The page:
Close to half of the West Auckland region was still without power four days after Cyclone Gabrielle hit. Food in fridges and freezers rotted. Fair Food rallied our network of more than 40 local charities to share kai at this crucial time.
The impacts of climate change have been felt acutely across West Auckland with extreme weather all summer. Landslides in the Waitākere Ranges cut off coastal communities. Hundreds of homes were completely destroyed. The week of the cyclone, Fair Food provided the fresh ingredients for 33,671 meals.
“With grocery prices at an all-time high, most people in our community lack the funds to replace a week’s worth of damaged food. More people than ever before are reaching out for food assistance, and we want to make sure their needs are met,” shares Fair Food General Manager, Michelle.
“At its heart, Fair Food is neighbours helping each other. Our network of volunteers and community groups were checking on each other and making plans to assist before the worst of the storm had even passed. They said, ‘The water is rising, but so are we.”
“Almost everyone lost something in the flood or cyclone. We’ve supported hundreds of families recovering from leaks inside the home, flooded garages, damaged cars or downed trees. While people are quick to say that others had it worse, the disruption across our community is immense,” says Michelle.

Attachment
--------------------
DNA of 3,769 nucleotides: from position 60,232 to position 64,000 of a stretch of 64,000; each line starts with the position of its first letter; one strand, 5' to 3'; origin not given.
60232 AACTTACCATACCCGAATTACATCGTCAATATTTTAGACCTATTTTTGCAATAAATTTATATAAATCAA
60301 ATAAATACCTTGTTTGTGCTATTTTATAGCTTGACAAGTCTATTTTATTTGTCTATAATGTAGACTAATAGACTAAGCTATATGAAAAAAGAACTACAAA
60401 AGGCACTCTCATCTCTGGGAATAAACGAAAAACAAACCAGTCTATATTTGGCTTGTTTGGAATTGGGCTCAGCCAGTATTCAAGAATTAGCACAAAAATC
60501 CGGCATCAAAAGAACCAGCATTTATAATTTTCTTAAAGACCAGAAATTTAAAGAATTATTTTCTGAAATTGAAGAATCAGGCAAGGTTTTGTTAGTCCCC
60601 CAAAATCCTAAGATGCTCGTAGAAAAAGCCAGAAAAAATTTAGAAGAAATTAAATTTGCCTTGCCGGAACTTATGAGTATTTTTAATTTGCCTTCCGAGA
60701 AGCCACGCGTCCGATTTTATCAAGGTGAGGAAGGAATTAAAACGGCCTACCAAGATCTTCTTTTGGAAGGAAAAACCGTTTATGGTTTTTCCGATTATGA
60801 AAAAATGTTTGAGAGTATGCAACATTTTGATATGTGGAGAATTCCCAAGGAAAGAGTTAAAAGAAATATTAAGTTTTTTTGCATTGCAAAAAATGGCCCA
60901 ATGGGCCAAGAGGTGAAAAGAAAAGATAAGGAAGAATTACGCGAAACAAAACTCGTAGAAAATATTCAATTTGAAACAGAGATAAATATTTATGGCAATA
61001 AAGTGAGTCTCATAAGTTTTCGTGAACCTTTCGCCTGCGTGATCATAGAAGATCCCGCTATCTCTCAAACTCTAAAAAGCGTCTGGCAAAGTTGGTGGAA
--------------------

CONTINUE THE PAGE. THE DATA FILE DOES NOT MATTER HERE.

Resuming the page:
Whether it’s organising a delivery by wheelbarrow to an isolated area or loaning their van when a food delivery was stalled by car trouble, Fair Food is innovating to rebuild their community after disaster.
“The experience of living on low-incomes provides a resilience that’s been an asset in this crisis. Surviving poverty is a lot like a flood. Problems flow around you like water until suddenly you’re surrounded and don’t know how to get to safety. No one should go through this alone,” encourages Michelle.
Fair Food focuses on rescued perishable foods like fruit and vegetables, meat, and dairy because it’s what most people can’t afford, and fresh food breaks down as methane, a potent greenhouse gas. The 11,785 kgs of kai shared the week after the cyclone reduced emissions by more than 32 tonnes.
“We want to be solving food insecurity rather than adding a climate problem to a food problem. We can help poverty and Papatūānuku at the same time.”